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"This is a most fascinating story, literate, fast-paced and carefully plotted. A wonderful bildungsroman."

Bryan Govett, former Senior Lecturer in English Literature, Ealing College of Higher Education (now Thames Valley University), UK

"Finally got to read your book. A shocker. A treat. A privilege - to be invited to share in the most sensitive and vulnerable recesses of a body's soul. It's also extremely informative to those of us who haven't been there, and as such, an important document to publish. As you must be super-aware, there is so much uninformed talk. Almost feel you have somewhat of a responsibility to inform. I feel honored, humbled, and grateful for the opportunity."

Dr. Mordy Shizgal, founding member of an Orthodox congregation in Montreal

"David Brody has carved a story with grace and sensitivity about a subject that some of us, still to this day, cannot even whisper: homosexuality. This deeply affecting story about a man trying to find his place in a world that has no place for him is a triumph. By writing this book, the author has made this story human and personal, making it impossible for us to ignore or shun gays and lesbians. From a perspective of a hundred years ago, we see just how far we have come to accept sexual orientation within society and religious constructs, but sadly, it reveals how far we need to go. More importantly, this novel transcends the barriers of religious denominations because the book is doing just that, breaking down barriers. It is not only a book for the Jewish faith but for all religions. David Brody has written this story with honesty and love, and I was very touched by it."

Cary Lawrence, actress, Montreal, Canada

"Well written with sensitivity. An enjoyable albeit heart-rending account of the ignorance shown in the past that has given way to the acceptance and liberal views of the present day. Although I have finished the book, Yankl's torment continues to live on in my mind."

Irene Chipchase, homemaker and booklover, Cambridge, UK

"I have just read your book. I couldn't leave my computer - and I cried again! Thank you for sharing this with me and indeed the world. God bless you, dear friend."

Carole Rocklin, fund-raising professional, Montreal, Canada

"David Brody in his new novel, Mourning and Celebration, vividly recreates the world of Eastern European Jewry in the nineteenth century before it was decimated by the Holocaust. With an authenticity that reminds us of Isaac Bashevis Singer, he draws readers into his narrative. Brody holds their interest by asking the following questions:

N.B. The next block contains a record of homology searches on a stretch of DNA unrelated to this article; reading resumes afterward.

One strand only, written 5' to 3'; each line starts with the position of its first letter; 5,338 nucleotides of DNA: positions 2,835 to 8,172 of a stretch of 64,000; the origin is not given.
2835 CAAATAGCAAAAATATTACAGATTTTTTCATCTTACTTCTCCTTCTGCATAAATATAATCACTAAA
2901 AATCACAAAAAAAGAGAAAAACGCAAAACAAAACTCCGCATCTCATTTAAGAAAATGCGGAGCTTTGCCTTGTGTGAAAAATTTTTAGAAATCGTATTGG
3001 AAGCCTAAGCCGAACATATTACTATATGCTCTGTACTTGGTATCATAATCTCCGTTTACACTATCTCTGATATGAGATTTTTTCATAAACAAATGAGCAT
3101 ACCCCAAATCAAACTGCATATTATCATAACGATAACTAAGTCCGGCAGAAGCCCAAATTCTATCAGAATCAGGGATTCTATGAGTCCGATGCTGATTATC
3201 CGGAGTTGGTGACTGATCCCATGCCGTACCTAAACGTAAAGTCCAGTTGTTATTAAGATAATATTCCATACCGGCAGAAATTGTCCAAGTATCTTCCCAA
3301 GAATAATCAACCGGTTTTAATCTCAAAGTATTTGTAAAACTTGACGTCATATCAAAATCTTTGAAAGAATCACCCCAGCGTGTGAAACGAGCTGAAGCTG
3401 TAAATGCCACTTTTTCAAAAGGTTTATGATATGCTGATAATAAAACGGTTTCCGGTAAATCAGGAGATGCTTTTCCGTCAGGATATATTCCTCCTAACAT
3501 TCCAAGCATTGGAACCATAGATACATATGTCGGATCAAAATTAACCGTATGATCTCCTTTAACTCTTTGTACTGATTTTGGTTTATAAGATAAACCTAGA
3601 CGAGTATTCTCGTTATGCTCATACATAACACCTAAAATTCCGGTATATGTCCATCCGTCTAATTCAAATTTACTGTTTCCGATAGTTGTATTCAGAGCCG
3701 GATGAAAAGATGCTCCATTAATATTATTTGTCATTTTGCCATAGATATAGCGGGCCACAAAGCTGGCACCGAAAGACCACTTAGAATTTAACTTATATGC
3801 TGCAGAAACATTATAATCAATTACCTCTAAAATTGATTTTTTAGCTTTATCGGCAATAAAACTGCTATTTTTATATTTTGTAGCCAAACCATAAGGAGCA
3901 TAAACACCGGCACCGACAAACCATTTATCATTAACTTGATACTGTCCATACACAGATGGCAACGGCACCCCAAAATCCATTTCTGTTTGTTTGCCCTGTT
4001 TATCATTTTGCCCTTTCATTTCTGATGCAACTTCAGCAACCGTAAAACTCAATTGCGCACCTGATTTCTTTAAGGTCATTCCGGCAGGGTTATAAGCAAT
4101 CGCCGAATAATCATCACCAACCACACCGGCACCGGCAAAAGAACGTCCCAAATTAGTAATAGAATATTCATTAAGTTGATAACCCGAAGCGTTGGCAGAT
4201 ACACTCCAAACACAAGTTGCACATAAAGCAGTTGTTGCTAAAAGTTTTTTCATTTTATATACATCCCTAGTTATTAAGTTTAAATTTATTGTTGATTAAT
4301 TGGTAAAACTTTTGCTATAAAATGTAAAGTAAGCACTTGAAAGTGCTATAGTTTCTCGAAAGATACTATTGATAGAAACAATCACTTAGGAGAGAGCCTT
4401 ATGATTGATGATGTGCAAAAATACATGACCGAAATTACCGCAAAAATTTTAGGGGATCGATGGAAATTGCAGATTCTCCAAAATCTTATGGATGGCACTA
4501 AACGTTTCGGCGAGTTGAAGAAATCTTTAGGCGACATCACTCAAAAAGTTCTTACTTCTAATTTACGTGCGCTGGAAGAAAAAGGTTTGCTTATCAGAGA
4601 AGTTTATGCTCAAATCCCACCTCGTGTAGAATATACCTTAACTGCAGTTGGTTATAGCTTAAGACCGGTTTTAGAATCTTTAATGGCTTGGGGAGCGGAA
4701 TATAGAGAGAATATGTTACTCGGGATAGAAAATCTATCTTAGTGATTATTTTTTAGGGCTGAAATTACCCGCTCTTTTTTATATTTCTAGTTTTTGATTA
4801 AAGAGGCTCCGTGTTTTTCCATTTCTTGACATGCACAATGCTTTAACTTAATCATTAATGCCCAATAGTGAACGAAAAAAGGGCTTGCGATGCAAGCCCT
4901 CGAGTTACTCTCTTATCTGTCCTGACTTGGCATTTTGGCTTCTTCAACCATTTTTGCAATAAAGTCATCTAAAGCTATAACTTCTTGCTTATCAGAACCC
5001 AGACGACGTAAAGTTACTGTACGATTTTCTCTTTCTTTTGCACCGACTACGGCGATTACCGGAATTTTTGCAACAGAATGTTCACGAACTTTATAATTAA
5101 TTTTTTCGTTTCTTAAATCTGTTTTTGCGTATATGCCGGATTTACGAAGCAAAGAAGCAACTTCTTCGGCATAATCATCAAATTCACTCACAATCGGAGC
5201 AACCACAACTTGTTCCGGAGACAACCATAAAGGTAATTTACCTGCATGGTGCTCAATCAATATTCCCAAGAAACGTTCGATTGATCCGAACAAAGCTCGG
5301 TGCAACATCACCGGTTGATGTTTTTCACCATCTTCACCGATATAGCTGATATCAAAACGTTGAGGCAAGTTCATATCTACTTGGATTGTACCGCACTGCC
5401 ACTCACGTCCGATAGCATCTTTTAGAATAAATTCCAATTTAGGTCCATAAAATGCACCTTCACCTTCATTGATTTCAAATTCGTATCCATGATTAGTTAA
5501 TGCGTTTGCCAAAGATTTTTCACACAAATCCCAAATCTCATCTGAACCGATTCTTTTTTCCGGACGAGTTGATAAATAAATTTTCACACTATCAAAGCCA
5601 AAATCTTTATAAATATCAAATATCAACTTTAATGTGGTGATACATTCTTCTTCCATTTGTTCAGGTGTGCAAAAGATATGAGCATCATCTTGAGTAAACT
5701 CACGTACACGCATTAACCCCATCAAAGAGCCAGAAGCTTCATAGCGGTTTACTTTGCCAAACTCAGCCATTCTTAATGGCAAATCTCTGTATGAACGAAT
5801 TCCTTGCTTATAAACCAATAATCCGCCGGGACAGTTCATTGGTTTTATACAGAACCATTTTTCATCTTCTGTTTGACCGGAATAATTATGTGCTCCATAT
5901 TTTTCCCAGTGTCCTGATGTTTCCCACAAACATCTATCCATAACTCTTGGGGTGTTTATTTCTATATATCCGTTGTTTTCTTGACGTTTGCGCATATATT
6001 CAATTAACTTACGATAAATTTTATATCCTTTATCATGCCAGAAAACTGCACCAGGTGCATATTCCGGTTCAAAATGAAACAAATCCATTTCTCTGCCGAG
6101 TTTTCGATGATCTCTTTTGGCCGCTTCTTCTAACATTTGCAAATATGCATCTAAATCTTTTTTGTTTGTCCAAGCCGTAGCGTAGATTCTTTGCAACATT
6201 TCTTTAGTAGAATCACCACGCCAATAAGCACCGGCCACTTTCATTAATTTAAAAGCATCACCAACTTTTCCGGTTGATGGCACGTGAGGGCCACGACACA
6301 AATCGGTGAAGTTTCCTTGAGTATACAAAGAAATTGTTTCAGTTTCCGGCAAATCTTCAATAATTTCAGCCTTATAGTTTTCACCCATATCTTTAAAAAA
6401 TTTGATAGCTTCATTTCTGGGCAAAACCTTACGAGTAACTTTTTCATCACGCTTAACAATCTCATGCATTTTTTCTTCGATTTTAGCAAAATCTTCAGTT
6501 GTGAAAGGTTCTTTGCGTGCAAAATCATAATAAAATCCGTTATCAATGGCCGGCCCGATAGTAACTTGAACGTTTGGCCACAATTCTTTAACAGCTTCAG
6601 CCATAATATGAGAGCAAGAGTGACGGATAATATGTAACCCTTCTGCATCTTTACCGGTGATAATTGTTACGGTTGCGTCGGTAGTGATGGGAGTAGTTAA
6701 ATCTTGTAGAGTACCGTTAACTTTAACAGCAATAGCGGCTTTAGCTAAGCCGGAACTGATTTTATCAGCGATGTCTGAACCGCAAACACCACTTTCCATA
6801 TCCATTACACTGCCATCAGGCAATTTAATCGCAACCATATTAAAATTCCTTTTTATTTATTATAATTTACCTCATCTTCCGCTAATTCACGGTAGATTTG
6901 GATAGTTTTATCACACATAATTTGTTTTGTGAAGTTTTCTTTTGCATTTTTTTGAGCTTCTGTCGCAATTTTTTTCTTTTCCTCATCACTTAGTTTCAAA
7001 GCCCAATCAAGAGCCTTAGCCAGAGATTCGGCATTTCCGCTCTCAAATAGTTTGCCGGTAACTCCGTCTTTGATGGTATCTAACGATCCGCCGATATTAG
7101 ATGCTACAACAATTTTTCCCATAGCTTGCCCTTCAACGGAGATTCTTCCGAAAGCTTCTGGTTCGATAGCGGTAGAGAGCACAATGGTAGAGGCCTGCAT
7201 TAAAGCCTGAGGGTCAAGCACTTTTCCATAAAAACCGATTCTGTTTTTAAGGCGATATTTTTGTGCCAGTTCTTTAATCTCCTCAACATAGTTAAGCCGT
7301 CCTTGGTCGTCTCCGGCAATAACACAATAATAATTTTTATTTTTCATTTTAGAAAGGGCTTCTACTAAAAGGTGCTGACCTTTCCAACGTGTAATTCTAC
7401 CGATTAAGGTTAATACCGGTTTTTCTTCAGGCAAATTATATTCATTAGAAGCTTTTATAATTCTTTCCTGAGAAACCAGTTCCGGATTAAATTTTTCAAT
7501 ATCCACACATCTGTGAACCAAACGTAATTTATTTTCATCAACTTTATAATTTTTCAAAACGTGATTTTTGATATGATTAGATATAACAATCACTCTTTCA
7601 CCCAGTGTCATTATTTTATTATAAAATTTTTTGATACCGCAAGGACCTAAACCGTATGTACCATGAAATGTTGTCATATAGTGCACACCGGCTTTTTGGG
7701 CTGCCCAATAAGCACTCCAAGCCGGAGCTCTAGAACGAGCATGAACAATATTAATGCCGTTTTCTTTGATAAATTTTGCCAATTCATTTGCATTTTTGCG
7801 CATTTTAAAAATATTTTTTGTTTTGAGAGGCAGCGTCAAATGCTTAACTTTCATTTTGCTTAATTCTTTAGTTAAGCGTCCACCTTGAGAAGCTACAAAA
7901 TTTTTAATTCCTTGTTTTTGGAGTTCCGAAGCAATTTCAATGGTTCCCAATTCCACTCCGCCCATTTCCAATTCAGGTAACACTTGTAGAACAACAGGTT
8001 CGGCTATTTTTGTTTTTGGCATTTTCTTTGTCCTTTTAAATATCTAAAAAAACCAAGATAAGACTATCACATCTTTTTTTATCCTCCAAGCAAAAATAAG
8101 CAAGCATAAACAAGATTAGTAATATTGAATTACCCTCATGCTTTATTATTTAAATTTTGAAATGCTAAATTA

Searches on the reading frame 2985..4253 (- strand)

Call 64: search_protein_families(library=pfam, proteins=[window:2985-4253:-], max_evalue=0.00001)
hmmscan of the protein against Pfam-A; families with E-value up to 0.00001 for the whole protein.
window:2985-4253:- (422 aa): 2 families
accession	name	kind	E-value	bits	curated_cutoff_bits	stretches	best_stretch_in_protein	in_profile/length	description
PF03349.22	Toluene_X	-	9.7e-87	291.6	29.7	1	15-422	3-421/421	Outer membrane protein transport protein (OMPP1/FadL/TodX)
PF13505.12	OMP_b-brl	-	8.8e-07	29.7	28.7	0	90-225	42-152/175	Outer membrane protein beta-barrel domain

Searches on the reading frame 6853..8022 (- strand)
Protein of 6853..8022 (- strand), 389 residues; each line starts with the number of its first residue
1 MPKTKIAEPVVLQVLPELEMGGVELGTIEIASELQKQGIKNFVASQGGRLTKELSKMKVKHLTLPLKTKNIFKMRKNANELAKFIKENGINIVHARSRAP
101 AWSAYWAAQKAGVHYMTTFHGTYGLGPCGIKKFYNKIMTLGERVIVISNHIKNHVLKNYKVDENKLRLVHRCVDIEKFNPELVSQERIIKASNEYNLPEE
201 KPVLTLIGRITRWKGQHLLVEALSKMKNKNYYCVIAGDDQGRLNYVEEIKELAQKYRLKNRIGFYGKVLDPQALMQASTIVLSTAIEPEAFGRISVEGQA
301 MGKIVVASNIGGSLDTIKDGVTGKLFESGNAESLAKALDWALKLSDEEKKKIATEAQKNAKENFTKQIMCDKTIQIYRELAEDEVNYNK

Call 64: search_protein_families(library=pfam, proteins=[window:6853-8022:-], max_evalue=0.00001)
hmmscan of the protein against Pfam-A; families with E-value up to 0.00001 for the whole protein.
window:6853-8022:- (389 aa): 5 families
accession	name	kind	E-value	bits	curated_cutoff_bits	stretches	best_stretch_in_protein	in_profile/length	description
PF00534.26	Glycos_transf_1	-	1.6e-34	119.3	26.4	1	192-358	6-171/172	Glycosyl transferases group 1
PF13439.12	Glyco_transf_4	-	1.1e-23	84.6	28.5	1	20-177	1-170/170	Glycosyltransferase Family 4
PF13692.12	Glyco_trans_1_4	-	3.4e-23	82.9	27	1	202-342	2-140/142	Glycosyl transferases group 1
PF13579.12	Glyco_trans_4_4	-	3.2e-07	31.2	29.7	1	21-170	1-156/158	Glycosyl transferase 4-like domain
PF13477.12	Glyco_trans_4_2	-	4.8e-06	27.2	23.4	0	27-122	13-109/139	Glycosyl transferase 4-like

"What if a problem that we think of as new and modern has actually existed for a very long time? How did people who could not fit into the traditional societies of old find a place for themselves in the world?

"Today we are used to seeing gay people in all walks of life and we assume it is something new and characteristic of our own time. But what if gay people were finding a place for themselves in society for centuries? How might they have done this?

"These are the questions that Brody has answered with a story that is beautifully conceived and gracefully written."

Rabbi Howard Handler, Solomon Schechter School of Westchester, New York

"An elderly holocaust survivor once shared with me that when he was a boy his father took him to shul on Yom Kippur, and in the last row of the pews he saw a number of strangers, men without talesim weeping. He asked his father who those men were, and his father said, "they are the reshoim", wicked men. His portrayal of what it was like for Jewish gay men in 1930s Poland has made me hungry for stories like David Brody's. We are in need of a history that cannot be recovered. He has broken that silence with the first of stories that can only be imagined."

Rabbi Steven Greenberg, Director of the Diversity Project and Senior Teaching Fellow at CLAL (National Jewish Center for Learning and Leadership), Scholar-in-Residence for Hazon, a Jewish Environmental organization, and for Keshet, an organization dedicated to GLBT (gay, lesbian, bisexual and transgender) inclusion in the larger Jewish community

"I am sure Mourning and Celebration will be a great success. The story is amazing and brilliantly devised. It has both meaning and a message relevant today."

Lily Frank, former National Executive Vice-President, Canadian Hadassah/WIZO

"This story is an intelligent and soulful insight into a conflicted world that most neglect to imagine even existed. It is a story of pain and exploration, and it is a story in which the deeply human struggles are, tragically, timeless. I am grateful to consider the author a friend and my teacher in the implications of what transpires when deep emotional longing meets moral blindness."

Rabbi Adam Scheier, Congregation Shaar Hashomayim, Westmount, Quebec, Canada, the author's congregational rabbi